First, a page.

Statement of Mark J. Pelavin, Associate Director, Religious Action Center of Reform Judaism Press Conference of Religious Leaders for Campaign Finance Reform
Washington, DC Senate Swamp
March 21, 2001
On behalf of the Union of American Hebrew Congregations and the Central Conference of American Rabbis, their 900 congregations and 1700 rabbis, and the 1.5 million Reform Jews throughout the United States and Canada, I am proud to be here today to add our voice those calling, urgently, for serious campaign finance reform.
We stand at a unique point in the history of the campaign finance reform movement. Yesterday's New York Times was right when it noted that, "few moments in recent history have been as critical to the health of the American political system as the one that arrives today in Washington."
Never before have the arch-opponents of reform agreed to open, unfettered debate. Never before have we seen a group of powerful legislators so committed to ending the status quo. Never before have we seen as loud and demanding a public appeal to lawmakers to place the public interest above their own. We can not let this moment get away from us.
We are here today because we know that campaign finance reform is not an esoteric technical issue of election regulations, but one that goes to the essence of the ethical and moral life of our nation. From the pews and pulpits of our churches and synagogues across the nation we hear people asking:
How can we expect just results from an unjust system, one in which monied interests hold every advantage, and those who most need the helping hand of government-the poor, our children-cannot make their voices heard above the din?
How can we-whose religious calling includes the imperative to speak for the widow and the orphan, for the poor and the children-accept an electoral process which structurally and systematically favors the richest among us?
How can we acquiesce in a system which forces those who seek public office, or who wish to continue in public service, to spend so much of their precious time and energy not raising the nation's moral conscience but raising campaign funds.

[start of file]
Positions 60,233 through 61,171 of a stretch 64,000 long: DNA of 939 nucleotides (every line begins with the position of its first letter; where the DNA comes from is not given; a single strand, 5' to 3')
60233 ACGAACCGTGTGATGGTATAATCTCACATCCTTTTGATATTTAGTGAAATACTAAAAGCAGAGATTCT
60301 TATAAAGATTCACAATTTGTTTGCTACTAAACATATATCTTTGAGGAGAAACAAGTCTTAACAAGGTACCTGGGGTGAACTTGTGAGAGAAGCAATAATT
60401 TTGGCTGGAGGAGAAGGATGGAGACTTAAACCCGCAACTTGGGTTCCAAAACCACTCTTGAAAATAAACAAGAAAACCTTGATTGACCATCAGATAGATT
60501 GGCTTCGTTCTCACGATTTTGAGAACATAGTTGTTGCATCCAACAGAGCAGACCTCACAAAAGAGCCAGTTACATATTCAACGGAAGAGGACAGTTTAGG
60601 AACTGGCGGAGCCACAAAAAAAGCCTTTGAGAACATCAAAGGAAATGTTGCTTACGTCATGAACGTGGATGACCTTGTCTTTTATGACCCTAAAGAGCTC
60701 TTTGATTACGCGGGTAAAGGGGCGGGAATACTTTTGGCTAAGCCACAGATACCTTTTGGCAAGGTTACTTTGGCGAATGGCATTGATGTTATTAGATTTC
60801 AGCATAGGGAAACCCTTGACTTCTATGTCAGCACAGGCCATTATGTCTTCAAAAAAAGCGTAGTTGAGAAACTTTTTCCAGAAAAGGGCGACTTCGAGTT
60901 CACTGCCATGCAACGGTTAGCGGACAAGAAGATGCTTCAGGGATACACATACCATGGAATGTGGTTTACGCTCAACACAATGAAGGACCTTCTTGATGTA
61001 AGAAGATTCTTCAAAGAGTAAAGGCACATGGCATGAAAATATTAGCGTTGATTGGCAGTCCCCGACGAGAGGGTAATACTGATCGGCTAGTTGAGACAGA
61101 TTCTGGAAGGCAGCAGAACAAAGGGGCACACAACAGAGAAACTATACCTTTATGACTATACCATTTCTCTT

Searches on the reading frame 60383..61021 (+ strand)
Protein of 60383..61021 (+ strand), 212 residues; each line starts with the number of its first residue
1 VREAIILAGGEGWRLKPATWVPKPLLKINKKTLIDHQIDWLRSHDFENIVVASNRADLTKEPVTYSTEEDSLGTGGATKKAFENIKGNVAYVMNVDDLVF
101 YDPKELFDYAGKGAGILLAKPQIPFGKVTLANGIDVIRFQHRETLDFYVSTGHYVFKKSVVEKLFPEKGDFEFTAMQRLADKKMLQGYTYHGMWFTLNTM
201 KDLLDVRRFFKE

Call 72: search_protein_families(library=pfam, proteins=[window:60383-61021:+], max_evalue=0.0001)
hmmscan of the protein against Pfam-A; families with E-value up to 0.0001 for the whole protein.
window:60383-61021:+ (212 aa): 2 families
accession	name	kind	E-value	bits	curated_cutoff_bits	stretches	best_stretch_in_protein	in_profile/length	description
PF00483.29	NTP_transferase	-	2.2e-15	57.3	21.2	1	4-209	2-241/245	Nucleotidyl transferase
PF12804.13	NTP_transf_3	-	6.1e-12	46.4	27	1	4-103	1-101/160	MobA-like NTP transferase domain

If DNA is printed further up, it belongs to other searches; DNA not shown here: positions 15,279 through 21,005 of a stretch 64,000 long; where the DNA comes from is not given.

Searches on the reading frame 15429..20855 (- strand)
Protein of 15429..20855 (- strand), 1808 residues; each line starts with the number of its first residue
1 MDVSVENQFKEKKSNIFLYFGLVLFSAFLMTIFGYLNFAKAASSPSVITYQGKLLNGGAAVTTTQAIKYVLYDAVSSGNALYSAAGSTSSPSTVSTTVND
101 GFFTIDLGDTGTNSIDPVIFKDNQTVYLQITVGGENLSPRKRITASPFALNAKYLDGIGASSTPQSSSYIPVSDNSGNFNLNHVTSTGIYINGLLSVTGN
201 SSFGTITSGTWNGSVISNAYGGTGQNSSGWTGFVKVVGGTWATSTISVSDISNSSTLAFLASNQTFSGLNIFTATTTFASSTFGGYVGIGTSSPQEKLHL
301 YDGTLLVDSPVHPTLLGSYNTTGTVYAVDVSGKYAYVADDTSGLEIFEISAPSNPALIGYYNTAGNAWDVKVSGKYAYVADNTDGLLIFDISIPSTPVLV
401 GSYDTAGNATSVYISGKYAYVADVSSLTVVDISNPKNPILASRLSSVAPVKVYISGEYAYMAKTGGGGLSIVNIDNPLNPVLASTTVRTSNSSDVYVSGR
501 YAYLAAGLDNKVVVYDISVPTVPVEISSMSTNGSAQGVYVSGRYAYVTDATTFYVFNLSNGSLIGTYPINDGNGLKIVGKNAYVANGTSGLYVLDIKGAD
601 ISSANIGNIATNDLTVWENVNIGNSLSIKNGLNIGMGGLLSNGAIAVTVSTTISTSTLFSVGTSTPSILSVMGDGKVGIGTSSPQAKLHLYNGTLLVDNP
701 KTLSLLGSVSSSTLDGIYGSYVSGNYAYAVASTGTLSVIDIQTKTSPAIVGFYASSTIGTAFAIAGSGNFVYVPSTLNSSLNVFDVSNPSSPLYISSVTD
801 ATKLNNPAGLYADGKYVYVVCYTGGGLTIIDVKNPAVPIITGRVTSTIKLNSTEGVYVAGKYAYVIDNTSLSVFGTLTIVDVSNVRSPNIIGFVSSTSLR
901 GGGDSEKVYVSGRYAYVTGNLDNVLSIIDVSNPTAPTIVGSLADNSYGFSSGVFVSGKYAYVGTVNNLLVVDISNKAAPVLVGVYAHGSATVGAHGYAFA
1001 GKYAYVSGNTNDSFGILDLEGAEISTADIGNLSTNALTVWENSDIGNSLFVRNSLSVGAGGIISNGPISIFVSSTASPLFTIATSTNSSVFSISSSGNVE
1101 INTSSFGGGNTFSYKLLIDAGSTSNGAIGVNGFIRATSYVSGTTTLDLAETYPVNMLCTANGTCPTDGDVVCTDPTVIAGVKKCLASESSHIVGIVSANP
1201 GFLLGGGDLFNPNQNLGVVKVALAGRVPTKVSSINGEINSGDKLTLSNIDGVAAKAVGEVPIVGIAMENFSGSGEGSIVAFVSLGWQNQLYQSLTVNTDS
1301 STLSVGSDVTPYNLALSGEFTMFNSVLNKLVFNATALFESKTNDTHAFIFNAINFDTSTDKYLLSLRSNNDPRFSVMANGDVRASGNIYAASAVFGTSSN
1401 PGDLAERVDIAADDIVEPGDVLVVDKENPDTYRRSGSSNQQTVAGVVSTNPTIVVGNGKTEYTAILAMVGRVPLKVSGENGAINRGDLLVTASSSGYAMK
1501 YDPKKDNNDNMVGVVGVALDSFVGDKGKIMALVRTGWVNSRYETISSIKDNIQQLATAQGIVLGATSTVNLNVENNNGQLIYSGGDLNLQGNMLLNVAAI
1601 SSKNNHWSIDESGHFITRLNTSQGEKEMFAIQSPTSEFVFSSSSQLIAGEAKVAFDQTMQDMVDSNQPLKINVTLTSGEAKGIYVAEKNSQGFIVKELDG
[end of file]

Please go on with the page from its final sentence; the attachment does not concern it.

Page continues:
The McCain-Feingold-Cochran Bipartisan Campaign Finance Reform Act of 2001 would be an important and meaningful step toward a fairer, more just, system of financing campaigns. It would ban soft money-the unregulated contributions from corporations, unions, and wealthy individuals to political parties-and effectively deal with the unregulated campaign ads that masquerade as "issue ads."
We ask the 107th Congress to put aside partisanship and act to restore public trust in the government. We ask Senate Democrats and Republicans to stand firm and reject any "poison-pill" amendments and flawed alternative legislation offered as a subterfuge by those who ultimately oppose reform. We ask President Bush to heed his promise to be a "uniter not a divider" by rejecting a system in which one quarter of one percent of the population supplies 80 percent of campaign contributions.
An opportunity like this one does not come often. As members of the religious community and participants in the great experiment of American democracy, we pledge our vigorous support in ensuring that it is not squandered.
The Religious Action Center of Reform Judaism is the Washington office of the Union of American Hebrew Congregations (UAHC), whose 900 congregations across North America encompass 1.5 million Reform Jews, and the Central Conference of American Rabbis (CCAR) whose membership includes over 1700 Reform rabbis.